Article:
What’s in a name?
Don’t be alarmed if a translator working from Japanese to English asks you how to pronounce (or read) a personal or place name. This isn’t a sign that they lack basic knowledge of the language, but rather a comment on how complex Japanese names can be. The Japanese themselves do the same thing – even […]Read more
How is Japanese written?
Japanese uses three alphabets: kanji, derived from Chinese pictograms, and hiragana and katakana (collectively referred to as kana) two phonetic alphabets made up of simpler glyphs. Katakana is most often used for foreign words, but can also be used for emphasis. Hiragana is used for native words, particularly for certain parts of speech. Kanji are […]Read more
Mind the gap
Japanese sounds do not map perfectly onto English ones, which is no real surprise with two such different languages. This can lead to problems when Japanese words are rendered in English – especially personal and place names. The risk of sounds shifting is compounded when the word came from another language in the first place […]Read more
How are Japanese words written in English?
Japanese can be written in English letters using a system called romanisation, which maps Japanese sounds onto the Latin alphabet. There are several varieties of romanisation which produce slightly different versions of the same Japanese word due to differences in how they map to the sounds available in Japanese. The most common system (particularly among […]Read more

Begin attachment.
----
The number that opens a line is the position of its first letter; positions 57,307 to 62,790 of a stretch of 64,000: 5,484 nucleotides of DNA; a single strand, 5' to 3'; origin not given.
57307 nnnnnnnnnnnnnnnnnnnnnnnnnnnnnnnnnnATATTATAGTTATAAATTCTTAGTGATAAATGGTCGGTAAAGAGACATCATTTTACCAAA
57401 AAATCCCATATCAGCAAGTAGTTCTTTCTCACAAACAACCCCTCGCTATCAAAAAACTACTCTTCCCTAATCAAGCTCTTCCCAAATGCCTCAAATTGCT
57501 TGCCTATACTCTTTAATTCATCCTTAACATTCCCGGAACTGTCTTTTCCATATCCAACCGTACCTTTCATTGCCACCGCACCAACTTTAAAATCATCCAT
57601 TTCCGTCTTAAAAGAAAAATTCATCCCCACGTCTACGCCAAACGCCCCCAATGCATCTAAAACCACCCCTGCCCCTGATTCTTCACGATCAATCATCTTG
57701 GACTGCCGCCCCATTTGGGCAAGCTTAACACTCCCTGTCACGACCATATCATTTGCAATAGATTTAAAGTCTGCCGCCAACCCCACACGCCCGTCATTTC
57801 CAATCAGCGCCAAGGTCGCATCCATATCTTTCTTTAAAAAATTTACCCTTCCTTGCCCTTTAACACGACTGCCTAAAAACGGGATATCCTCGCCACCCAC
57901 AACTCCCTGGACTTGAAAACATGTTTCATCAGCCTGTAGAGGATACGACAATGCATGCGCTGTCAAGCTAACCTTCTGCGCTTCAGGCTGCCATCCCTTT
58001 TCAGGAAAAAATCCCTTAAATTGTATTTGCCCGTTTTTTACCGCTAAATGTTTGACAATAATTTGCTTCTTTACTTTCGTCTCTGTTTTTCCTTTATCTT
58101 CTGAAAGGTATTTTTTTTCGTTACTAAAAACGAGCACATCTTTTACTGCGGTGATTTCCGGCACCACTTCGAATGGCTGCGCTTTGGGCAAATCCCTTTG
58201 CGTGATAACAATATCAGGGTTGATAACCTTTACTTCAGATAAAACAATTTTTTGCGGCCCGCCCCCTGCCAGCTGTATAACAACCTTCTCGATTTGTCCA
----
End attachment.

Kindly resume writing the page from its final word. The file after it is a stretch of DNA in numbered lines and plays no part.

What sounds are used in the Japanese language?
Japanese uses single vowels, consonant + vowel sounds with modified versions, and one lone consonant. The main set of sounds can be represented on a five by ten grid, often called the 五十音 (gojūon) – literally, “fifty sounds”, along with modified sounds. Vowel K (G) S (Z) T (D) N H (B) (P) M Y […]Read more
How are English words written in Japanese?
When Japanese doesn’t have its own word for something it can use one of its two phonetic alphabets to represent a word from another language. But as Japanese has a limited range of sounds, some loanwords (such as those with a “v” or “w” sound) don’t bear much resemblance to the original. Other loanwords are […]Read more
Hello and goodbye
Why is text missing from the top and bottom of my document? If you’re having a letter, cover letter or other piece of correspondence being sent from one person directly to another, you may find that some text is missing from the very top and bottom. Japanese letters follow a set formula, opening with a […]Read more
All about titles
Why do all the titles in my translation have “about” in them? If you’re taking the word “about” out of all the titles in your Japanese to English translation, they do come from somewhere. Japanese has a convention of identifying headings using a set phrase which equates to “about”, whereas in English titles are normally […]Read more